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My Improvement Journey: Waseem Munir

Waseem Munir, Head of Clinical Governance and Quality at Leeds and York Partnership NHS Foundation Trust, shares his improvement journey and invites you to learn more about their project in improving system and structure processes.

How did you first get involved in improvement, and what has been your journey since then?

My journey began as an A&E nurse, where I had the opportunity of getting involved in improving how patient needs are attended to. I was asked by my Matron to introduce the Jones’ Dependency Scale within the department and look for a way that this could be rolled out. After reading the material given to me, I planned to re-design the A&E department’s observation chart to include the scale, and pilot before rolling it out more widely. Although I had the support of my Matron and some of my colleagues involved in the pilot, many had fed back to me about my lack of engagement with them to explore whether a scale was needed in the first place.

This helped me identify a huge gap in my own personal capability in how I bring about change and therefore, was the beginning of my journey in learning more about quality and improvement. After a few years, I was involved in a few other pieces of work across the trust and then decided that I wanted to pursue a career in quality and had the opportunity to do so through several different roles which broadened my knowledge and experience in quality management, patient safety, and improvement to my current role as Head of Clinical Governance and Quality.

What most inspires you professionally?

Waseem Munir at sambo competition

I spend a great deal of my personal time in a variety of competitive grappling sports (Jiu-jitsu, Sambo, and wrestling), which has shaped much of my professional approach to improvement. Grappling requires a high degree of learning from failure, and it takes time to become comfortable with that, until you’re able to fully understand that your progression heavily relies upon this approach. Whilst responsibility for individual performance is key, there is an ethos about progressing as a collective team through peer support, as my success also depends on the success of others whom I train with, which I feel is very powerful.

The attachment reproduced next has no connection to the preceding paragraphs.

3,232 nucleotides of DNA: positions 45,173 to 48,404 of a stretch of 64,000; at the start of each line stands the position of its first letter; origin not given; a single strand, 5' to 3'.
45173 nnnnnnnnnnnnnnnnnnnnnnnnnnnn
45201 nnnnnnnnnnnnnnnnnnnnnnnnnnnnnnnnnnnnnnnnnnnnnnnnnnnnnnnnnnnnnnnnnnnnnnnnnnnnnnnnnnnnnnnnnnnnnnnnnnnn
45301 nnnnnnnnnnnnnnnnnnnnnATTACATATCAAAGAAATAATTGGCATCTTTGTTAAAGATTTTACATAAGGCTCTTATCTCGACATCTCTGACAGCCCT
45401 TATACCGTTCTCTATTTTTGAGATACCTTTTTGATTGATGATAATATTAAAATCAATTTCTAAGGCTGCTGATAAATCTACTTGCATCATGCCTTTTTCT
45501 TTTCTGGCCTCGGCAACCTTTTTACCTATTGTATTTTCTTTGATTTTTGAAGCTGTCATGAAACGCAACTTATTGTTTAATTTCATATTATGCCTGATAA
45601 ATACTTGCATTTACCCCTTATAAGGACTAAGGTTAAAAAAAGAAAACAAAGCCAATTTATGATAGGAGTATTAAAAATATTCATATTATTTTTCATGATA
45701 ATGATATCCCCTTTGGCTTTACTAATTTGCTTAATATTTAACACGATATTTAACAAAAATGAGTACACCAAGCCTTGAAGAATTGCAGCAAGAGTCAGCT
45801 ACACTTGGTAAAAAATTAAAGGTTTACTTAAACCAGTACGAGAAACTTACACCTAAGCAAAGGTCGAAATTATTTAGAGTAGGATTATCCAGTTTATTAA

Continuous improvement shares enormous similarities with this, which I have been able to bring into my work, particularly when engaging people in making improvements and being open with learning from failure to collectively deliver shared outcomes. I recently tweeted an article about how Gordon Ryan’s (a well-renowned grappler) primary success was based on Kaizen, a concept infused within the team by his coach, John Danaher. Central to this thinking is also remembering that learning never stops, no matter how much you feel you have achieved.

…my success also depends on the success of others whom I train with, which I feel is very powerful.

Can you share a hard-won lesson you’ve learnt about what makes for a successful (or unsuccessful) improvement project?